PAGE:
Cameroon's forest covers an area of around 22,523,732 hectares, which represents around 48% of the national territory. Most of this forest is in the Northwest Region with a population of approximately 2 million, of which 70% of the adult population are farmers.
Traditionally, the communities are dedicated to small-scale agriculture, growing plantain, cassava, bananas, cocoa, sugar cane, among other crops. Over time, some infrastructure and subsistence activities of the Chomba community have increased, fragmenting the natural forest, habitat of a great variety of wild species such as gorillas, generating conflicts and a great threat to their survival.
With your donation, you contribute to:
- Raise awareness and train 100 farmers in the community in techniques for food sovereignty crops and climate change (crop management and nutrition, livestock reconversion and agroforestry, among others).
- Implement an effective training of trainers approach within 3 new demonstration farms that will be managed by at least 10 empowered women.
- Afforestation and reforestation by planting at least 5,000 trees in the Northwest region, including 2,000 Prunus Africana trees, 1,000 non-timber trees, and 2,000 timber trees.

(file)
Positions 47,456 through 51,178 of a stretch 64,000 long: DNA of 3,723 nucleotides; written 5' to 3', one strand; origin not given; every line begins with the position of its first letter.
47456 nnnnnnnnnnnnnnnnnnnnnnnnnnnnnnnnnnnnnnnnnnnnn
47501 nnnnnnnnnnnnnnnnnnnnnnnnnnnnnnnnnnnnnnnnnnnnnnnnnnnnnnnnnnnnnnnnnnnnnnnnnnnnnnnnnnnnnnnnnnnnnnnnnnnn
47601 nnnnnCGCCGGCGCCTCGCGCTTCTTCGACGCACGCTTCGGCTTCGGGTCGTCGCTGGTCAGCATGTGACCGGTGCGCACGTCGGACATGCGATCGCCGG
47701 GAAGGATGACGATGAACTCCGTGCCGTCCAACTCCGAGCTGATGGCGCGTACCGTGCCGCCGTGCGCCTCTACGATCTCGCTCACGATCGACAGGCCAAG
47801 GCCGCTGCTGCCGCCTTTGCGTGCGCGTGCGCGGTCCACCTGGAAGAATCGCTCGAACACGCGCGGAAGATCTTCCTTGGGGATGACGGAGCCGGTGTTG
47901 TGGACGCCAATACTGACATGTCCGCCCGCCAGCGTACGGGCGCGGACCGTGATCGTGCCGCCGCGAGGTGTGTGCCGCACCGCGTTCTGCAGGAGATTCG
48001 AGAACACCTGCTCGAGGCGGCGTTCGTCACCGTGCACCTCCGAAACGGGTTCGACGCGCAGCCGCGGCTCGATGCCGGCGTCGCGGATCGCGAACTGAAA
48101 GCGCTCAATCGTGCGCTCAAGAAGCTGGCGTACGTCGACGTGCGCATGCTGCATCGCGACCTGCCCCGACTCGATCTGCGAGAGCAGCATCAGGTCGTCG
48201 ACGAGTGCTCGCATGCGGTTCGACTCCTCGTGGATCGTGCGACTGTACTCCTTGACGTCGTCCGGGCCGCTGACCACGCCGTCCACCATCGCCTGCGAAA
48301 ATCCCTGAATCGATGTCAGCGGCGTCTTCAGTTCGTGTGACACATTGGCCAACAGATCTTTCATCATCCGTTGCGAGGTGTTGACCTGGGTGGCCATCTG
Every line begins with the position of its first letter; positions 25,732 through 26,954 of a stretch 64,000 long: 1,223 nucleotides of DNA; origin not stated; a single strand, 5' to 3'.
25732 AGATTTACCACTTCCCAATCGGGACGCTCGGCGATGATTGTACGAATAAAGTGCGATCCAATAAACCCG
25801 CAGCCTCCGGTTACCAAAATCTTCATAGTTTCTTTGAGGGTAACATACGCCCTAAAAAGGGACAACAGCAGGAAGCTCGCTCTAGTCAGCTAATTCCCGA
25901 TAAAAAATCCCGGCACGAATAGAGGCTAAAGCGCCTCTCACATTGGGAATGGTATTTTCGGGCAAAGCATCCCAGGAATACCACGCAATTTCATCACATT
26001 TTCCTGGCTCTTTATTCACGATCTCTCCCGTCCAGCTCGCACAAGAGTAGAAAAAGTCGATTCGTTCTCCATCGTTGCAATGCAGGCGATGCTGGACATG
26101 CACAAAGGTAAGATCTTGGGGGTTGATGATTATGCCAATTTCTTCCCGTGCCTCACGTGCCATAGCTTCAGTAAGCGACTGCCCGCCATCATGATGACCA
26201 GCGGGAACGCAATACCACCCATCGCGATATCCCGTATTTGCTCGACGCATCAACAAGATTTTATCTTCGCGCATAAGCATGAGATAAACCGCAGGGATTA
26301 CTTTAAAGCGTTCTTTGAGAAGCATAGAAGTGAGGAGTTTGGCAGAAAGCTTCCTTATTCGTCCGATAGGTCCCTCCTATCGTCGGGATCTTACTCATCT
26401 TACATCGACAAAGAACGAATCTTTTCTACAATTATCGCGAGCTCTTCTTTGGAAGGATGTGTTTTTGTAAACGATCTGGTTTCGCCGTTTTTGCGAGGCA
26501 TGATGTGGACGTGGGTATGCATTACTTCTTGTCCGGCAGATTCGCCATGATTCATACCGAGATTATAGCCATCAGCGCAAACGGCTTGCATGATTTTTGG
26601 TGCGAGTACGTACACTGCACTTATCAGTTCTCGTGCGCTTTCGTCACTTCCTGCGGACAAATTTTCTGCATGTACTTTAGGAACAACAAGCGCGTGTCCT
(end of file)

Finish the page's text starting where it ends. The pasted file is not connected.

- Safety in the production of healthy and organic food for the supply of the community.
- Capacity building and training in sustainable agroecological practices.
- Contributions to the family economy through the possible sale of food products, while the production of timber is being consolidated.
- Recovery of degraded areas through the planting of native plants by 2024.
- Generation of adaptation capacities of rural communities in the face of climate change.
- Protection and conservation of the mountain gorilla
- Carbon fixation in wood, contribution to the stabilization of climatic and soil conditions.
Local environmental NGO CEPOW, a team that has started to establish a tree nursery and train farmers. In the coming years, an information and training center will be built to spread knowledge and raise awareness about sustainable land use among 100 farmers in the region, with a focus on women, children and youth.